And research suggests that, on the whole, they manage to achieve this. Economic migrants tend to end up financially better off in their destination country than they were at home.
But does becoming wealthier make them happier? Our new research suggests that this depends on how migrants spend their money. And whether they use it in ways that can help them to deal with the loneliness and isolation that can come from moving to a new country.
Migrants do not always feel welcome because for some people in host countries the very idea of migration remains a source of controversy and outrage. Anti-immigrant rhetoric in the media and in the political sphere does not help, of course. And global events can make things even worse, as when COVID brought the world to a standstill and many migrants reported increased levels of discrimination.
As a result, feeling isolation and social exclusion count among some of the most stressful factors migrants face in their destination country. In the UK, a recent report suggested that 58% of migrants considered isolation to be their biggest challenge.
In our research, participants frequently mentioned similar feelings. One said: “When I moved to the USA, I felt very alone and isolated from everyone around me. Making friends was difficult because I felt like I was out of the circle, no matter how much I tried to socialise and put myself out there.”
Another told us: “I just felt isolated because I was only in the country for about four months and although I am fluent in English, I wasn’t connecting with the people around me.”
And another commented: “Just coming from a different country means that everyone around me sounds alike, except for me. That alone was kind of scary and it makes me feel like I stick out, even before we get to all the physical differences.”
Helping migrants cope with these feelings is not straightforward. Language difficulties and cultural differences can be considerable obstacles to accessing mental health care, for example.
But our research offers a potential solution by focusing on how migrants can use their money in a way that improves their mental health. This develops previous studies that highlight the difference between “material” purchases (a watch, say) and “experiential” purchases (like a holiday).
Previous studies have repeatedly found that people achieve more enduring satisfaction and happiness from experiential purchases because they help us to connect with others.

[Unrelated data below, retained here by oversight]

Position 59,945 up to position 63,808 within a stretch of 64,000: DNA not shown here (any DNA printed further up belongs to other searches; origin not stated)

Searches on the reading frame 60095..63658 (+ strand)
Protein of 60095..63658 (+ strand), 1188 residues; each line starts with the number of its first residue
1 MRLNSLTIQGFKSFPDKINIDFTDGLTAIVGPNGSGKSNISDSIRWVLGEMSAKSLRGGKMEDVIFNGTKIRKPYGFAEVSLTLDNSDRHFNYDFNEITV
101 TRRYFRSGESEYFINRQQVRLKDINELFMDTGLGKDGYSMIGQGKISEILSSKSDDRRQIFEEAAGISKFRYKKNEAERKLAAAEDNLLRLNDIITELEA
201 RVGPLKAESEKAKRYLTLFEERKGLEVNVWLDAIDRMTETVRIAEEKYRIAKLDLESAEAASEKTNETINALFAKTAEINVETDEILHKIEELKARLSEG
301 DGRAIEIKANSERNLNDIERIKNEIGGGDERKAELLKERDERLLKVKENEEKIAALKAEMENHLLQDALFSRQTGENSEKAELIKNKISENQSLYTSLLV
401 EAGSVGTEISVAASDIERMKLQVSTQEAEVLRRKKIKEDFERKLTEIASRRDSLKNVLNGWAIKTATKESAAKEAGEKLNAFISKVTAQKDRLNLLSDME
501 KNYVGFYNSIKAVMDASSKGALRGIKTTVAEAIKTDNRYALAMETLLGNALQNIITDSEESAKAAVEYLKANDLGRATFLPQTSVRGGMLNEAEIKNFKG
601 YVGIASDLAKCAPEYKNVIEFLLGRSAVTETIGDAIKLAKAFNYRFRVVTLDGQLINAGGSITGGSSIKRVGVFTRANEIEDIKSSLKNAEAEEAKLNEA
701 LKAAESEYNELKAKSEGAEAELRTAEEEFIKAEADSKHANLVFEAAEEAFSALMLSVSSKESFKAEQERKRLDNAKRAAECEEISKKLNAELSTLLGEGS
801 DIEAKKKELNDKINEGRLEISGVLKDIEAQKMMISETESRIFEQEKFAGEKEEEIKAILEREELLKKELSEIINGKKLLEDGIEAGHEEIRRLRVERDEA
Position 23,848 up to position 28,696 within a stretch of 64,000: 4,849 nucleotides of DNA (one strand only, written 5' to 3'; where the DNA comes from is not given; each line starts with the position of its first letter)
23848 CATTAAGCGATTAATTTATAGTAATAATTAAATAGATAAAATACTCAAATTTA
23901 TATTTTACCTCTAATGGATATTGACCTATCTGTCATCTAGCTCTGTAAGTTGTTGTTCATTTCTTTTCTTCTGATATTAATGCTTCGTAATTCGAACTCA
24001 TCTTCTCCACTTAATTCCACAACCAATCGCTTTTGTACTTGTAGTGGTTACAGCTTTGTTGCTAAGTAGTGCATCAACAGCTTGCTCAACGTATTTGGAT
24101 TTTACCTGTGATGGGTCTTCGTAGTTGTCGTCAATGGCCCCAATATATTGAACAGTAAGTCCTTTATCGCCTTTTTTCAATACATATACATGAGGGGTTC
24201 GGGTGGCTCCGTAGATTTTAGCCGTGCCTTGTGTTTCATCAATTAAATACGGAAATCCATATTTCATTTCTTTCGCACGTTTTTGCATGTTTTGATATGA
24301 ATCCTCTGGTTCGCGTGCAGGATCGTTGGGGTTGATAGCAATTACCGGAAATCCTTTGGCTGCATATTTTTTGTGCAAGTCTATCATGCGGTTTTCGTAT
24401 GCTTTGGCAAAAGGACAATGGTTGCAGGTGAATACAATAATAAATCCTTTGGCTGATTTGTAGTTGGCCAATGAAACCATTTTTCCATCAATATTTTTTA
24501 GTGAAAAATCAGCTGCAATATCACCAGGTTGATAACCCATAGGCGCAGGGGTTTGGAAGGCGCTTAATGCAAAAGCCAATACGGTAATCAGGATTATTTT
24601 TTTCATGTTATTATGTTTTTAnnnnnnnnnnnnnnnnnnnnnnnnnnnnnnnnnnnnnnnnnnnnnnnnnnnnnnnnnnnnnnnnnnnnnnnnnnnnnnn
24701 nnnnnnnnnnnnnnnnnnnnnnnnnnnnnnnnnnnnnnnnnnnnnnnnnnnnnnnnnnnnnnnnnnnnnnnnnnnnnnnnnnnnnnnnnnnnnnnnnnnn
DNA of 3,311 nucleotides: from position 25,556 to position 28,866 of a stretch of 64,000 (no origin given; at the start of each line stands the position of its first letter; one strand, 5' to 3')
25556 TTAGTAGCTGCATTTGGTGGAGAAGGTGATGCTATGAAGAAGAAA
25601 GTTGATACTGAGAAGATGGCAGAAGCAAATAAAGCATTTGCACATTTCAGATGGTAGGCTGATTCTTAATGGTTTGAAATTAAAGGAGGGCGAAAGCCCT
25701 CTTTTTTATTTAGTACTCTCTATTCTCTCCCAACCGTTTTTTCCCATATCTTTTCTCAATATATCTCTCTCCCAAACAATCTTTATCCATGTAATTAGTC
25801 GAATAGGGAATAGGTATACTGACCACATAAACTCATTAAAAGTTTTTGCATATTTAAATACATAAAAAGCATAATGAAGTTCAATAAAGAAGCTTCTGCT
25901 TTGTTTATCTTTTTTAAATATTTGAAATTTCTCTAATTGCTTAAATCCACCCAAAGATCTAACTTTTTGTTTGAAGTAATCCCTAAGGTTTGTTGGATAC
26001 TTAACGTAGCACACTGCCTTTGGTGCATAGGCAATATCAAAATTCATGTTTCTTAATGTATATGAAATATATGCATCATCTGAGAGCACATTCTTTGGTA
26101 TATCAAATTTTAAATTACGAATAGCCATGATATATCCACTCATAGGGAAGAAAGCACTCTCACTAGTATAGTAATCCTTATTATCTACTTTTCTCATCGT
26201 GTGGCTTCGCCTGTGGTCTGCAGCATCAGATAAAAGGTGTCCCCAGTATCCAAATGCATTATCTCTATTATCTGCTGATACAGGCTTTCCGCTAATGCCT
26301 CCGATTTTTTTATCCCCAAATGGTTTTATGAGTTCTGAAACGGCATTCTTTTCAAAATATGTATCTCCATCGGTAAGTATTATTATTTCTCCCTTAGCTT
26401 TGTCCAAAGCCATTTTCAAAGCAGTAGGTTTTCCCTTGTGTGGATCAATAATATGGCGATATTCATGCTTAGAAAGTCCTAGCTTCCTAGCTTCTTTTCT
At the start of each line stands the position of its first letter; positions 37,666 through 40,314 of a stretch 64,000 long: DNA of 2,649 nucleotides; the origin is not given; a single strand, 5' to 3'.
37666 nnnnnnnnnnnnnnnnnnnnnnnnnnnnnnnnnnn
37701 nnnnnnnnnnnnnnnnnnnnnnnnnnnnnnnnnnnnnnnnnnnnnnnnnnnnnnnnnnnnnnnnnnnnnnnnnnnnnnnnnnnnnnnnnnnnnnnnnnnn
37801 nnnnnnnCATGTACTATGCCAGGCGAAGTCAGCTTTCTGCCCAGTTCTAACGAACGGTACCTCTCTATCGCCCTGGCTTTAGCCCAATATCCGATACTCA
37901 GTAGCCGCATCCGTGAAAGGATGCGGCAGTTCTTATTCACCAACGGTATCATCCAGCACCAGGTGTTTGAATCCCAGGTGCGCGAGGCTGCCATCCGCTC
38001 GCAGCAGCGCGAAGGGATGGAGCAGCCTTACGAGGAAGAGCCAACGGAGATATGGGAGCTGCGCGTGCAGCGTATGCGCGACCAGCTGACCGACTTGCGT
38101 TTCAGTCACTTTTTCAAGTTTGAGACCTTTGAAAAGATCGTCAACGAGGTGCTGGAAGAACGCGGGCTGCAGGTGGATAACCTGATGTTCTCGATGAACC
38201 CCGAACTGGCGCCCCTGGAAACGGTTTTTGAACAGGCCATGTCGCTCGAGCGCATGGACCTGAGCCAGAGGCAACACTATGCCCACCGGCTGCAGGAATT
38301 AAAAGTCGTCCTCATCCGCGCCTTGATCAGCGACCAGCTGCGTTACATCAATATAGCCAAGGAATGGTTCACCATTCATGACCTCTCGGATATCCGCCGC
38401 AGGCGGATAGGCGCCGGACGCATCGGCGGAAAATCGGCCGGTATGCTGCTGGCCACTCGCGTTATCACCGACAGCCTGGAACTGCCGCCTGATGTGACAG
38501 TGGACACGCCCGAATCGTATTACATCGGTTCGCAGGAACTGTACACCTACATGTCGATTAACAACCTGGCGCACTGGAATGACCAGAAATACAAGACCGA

But we found that migrants often prefer to spend their money on material purchases, which are tangible and highly visible to others, over experiential purchases. They buy things to establish a connection with the mainstream cultures in their destination country.
Spending to improve mental health
Previous research suggests this may be because social exclusion fosters materialism. The theory is that material possessions are treated as a kind of “happiness medicine” to combat loneliness.
Our work indicates that migrants would benefit from spending more of the money they have on experiential purchases rather than material purchases to reduce their feelings of loneliness and increase their sense of connection.
Previous research also suggests that something known as “prosocial purchases”, spending money on others rather than ourselves, can make people happy. It helps people connect with others and promotes intimacy. This is particularly relevant to migrants, as many of them are originally motivated to travel far from home specifically to seek the means to support family members back home.
Prosocial purchases make people feel they are having a beneficial effect on others, which in turn, increases social status and brings positive feelings. And our study finds that prosocial purchases are even more effective than experiential purchases in increasing international migrants’ happiness.
During a global cost of living crisis, though, this kind of spending (and, indeed, all the other kinds) will undoubtedly be squeezed. The psychological and social advantages it brings will, therefore, be at risk – not just for migrants, but for everyone else as well.
Haiming Hang does not work for, consult, own shares in or receive funding from any company or organisation that would benefit from this article, and has disclosed no relevant affiliations beyond their academic appointment.